If you are new to Analytics, you might already have all of the information that you need for now. This is just an extra little piece I want to add in there to give those who have grasped the basics and want a few more ideas. What I don’t want it to do is distract you from the initial work that we’ve been talking through.
With Advanced Analytics, the chances are you’re going to need to go back to a Web Developer to put some of this in place. You need to get somebody who really understands HTML Coding to do this for you.
First up is setting up events, so what is an event in Analytics? Most of Analytics is based on people hitting a page. The way it works is every time the page is reached by a visitor, the browser carries certain information about the visitor and Google Analytics records what has taken place. Google Analytics records what page is being loaded. Let’s say you’ve got a “call me” form on your website where somebody can fill in their name, phone number and then press “call me”. Google Analytics, in its standard format, wouldn’t track that, however, it is possible for it to be tracked and that’s what is called an event. All you need to do is put a piece of code on the actual “call me” button so that when somebody presses it, information is sent to Google Analytics to say that somebody that it has been pressed. This could be really important for you if you’ve got particular sign up actions that don’t trigger a new page, but they are an action that you want to monitor.
What about Split Testing? Split Testing has been around for a long time and is sometimes referred to as A/B Testing. It basically means having two copies of the exact same Marketing Campaign, but with a different message on each. You’re trying to get to the same goal, but you’re trying out two different ways of doing it. It’s the exact same result but it’s a different message. You could set up two very different web pages, or two web pages that are only slightly different to measure and compare the effectiveness of both. Again, Google Analytics allows you to do that. In fact, Google will control which pages your visitors see and looks at which one performs better towards the goals that you’re trying to achieve.
What about a Conversion Rate Value? At the minute, you’ve got Google Analytics running and it tells Google that a conversion has taken place. As an example, it will basically say the Thank You Page has been reached. Therefore, you can programme Google Analytics to score it as a conversion when this particular page is reached. How much was that conversion worth? Did somebody buy your book, or did they buy your Life Program and what key phrases did they type in that bought them to your website? Knowing this detail might make a big difference to the success of your future conversions.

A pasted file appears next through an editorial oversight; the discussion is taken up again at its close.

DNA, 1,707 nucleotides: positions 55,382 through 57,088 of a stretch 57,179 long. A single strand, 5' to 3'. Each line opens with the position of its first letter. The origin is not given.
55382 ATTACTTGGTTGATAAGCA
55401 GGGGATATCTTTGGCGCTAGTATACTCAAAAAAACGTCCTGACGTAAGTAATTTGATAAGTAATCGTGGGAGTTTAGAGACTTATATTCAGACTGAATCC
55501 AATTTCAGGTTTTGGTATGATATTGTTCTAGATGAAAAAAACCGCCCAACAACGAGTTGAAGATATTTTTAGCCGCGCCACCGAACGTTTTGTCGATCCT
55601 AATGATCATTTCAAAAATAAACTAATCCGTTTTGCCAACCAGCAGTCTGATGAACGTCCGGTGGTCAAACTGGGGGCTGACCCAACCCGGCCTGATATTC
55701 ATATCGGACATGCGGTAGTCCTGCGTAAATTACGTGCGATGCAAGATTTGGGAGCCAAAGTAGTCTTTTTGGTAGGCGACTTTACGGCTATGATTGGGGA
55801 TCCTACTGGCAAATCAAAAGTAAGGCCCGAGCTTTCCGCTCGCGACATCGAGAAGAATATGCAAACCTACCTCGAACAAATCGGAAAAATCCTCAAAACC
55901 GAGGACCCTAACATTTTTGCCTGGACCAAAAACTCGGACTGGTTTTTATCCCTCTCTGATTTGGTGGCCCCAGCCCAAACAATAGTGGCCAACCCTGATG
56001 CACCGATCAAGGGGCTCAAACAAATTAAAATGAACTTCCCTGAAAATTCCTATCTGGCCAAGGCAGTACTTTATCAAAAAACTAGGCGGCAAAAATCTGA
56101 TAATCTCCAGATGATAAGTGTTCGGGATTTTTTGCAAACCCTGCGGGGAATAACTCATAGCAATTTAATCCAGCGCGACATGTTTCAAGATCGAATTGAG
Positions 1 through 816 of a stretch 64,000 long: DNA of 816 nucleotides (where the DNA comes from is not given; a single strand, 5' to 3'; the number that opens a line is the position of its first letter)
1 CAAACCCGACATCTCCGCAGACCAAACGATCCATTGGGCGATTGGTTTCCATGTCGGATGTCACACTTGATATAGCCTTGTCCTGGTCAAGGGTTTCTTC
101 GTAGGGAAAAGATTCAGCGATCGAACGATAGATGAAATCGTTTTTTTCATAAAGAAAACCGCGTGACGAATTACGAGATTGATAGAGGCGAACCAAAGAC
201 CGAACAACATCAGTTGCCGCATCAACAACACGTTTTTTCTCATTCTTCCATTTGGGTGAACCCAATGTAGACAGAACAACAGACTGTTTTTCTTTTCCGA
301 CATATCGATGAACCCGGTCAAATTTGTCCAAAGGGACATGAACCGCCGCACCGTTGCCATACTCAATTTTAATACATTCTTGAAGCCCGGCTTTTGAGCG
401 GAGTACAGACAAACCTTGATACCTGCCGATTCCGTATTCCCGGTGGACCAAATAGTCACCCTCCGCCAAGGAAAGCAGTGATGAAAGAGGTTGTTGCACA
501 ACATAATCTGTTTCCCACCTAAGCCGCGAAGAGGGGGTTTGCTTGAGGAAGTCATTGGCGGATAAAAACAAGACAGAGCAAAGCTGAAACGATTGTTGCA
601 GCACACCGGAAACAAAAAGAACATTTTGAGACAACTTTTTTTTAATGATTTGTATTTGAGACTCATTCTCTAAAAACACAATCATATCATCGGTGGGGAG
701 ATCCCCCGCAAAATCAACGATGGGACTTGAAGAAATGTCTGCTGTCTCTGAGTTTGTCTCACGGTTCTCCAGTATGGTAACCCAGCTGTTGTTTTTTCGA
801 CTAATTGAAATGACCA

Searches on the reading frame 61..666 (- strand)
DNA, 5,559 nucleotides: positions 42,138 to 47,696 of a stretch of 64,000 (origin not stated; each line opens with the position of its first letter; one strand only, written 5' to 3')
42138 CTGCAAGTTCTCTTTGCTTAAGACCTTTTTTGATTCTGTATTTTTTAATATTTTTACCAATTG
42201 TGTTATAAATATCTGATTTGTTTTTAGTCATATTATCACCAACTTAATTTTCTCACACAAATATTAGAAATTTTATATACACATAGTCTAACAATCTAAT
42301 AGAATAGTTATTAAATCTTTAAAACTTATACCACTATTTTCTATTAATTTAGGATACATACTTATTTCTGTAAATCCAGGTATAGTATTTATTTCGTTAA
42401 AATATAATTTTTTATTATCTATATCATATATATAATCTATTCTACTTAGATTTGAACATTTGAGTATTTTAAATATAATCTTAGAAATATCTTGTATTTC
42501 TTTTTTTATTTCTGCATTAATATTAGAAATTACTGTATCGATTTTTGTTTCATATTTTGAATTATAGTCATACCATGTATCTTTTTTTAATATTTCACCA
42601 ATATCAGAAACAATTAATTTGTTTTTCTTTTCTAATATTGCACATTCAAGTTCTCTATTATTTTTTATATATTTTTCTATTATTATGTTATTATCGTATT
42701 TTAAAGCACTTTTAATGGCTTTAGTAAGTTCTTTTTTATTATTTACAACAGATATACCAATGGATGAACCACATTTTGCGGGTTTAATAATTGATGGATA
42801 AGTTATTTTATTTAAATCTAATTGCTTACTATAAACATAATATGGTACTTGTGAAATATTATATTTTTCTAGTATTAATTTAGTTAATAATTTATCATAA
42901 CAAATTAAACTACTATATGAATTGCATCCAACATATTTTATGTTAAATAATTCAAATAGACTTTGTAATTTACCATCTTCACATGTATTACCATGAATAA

The reason that it’s more advanced is because you can report back how much someone has spent with you at the end of the sale. That could prove to be very important information when you’re working out what key phrases you should be targeting on Pay-Per-Click or Natural SEO.
So, I’ve just touched on three additional points that you might want to consider. They’re definitely fitting more into the Advanced Google Analytics page, so if you’re not doing these things, or they aren’t making sense, then don’t worry. They may become areas that you might want to consider once you’ve really got to grips with all the other Analytics features.
So, let’s recap; Events: this now measures when somebody carries out an action on a page that doesn’t trigger another page, but is a conversion that you want to measure. Split Testing: allowing you to output two different messages for the exact same result that you’re trying to achieve. Conversion Rate Value: this is so that you know exactly how much somebody spends based on the keywords that they put in. There are three different things there that I hope really help.